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Articles from (PAID ONLY) DIAMONDS LOOSE - FANCY CUT (123 Articles)

Brimelow Diamonds has brought small, Russian cut diamonds back to Australia
Brimelow Diamonds has brought small, Russian cut diamonds back to Australia

Russian diamonds make Aussie comeback

After conducting a soft launch in Australia earlier this year, a new supplier of Russian cut diamonds has announced its official entry into the local market.

Jason Brimelow, director of the newly-established Brimelow Diamonds, told Jeweller that the business arose from his frustration at having been unable to source small, Russian cut diamonds for his own use.

“A gap appeared in the market over the last couple of years as Australian suppliers of Russian ‘smalls’ stopped supply,” he explained. “This frustrated us along with many others who have become accustomed to the unmistakable ‘Russian’ look.”

Understanding he was not alone in a desire for what he referred to as “the finest cut smalls in the world”, Brimelow and his business partner and brother Darren, set about contacting a supplier in Russia.

The process took about six months from initial negotiations to receipt of the first parcel of diamonds, which arrived in August.

A cut above the rest
Brimelow said that since the business’ launch, the local market had responded positively. He added that the appeal of a Russian cut diamond lies largely in its superior cut, which results in “perfectly matched” stones.

“Maximum brightness and dispersion and a uniform cutting style set Russian diamonds apart from all others,” he attested, adding that the stones’ polish, conflict-free origins and the blue-white look of the Siberian rough were also considered attractive features.

In addition, Brimelow stated that jewellery retailers would benefit from the supplier’s efforts to streamline operations using e-invoicing and online credit card payments.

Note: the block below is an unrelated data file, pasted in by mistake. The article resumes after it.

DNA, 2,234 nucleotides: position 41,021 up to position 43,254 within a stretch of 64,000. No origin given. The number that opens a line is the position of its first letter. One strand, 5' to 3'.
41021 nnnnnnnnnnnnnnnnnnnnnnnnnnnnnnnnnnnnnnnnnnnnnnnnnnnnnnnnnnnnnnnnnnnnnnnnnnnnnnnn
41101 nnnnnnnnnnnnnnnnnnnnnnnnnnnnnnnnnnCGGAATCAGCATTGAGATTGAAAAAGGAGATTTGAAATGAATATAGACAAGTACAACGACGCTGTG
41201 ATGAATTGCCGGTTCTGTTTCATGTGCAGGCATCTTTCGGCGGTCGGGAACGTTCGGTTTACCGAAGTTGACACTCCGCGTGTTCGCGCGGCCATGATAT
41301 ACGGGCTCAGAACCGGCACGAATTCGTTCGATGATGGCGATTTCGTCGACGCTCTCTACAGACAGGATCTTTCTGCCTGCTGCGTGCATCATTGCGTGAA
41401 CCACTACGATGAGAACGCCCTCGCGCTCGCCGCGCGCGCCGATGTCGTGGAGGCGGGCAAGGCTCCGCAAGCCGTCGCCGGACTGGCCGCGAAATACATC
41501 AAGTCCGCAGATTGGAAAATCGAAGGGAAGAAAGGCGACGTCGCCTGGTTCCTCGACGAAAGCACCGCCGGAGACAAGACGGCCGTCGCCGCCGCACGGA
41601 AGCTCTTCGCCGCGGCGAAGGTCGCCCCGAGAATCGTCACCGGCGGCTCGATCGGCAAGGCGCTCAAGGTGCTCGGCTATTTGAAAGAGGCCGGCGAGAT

The Mir diamond mine in Seberia, a source for Russian cut diamonds
The Mir diamond mine in Seberia, a source for Russian cut diamonds

“We have embraced the Cloud [computing] with our back-office,” he said. “This gives us more time to focus on the customer, making sure the orders are spot-on every time.”

Growing pains in the Australian diamond market
It could be argued that the local diamond market was going through a difficult period.

As previously reported by Jeweller, Miller Diamonds was placed in liquidation in July and then closed, while Storch & Co entered voluntary administration in August, although the business has since been relaunched.  

According to Brimelow the industry was simply going through “growing pains”.

“The middle of the market is congested with miles of ‘good’ products that are all so similar it becomes pointless to try to distinguish between them,” he said. “With an influx of cheap finished jewellery coming from Asia, local operators are under more pressure than ever to make their products stand out from the crowd.

“It is impossible to be the cheapest in Australia with local or quality products, so in order to stand out you must be the best, lest you disappear into a quagmire of ordinariness.”

Brimelow, whose family has worked in the jewellery and watch industry for four generations, explained that the main goal for he and his brother was to improve the trade.

“We enjoy working alongside our industry colleagues believing it to be the only way to advance the industry as a whole, which in turn benefits us all.”

More reading
Diamond dealer shuts up shop, buyers interested
Diamond dealer Storch & Co placed in administration

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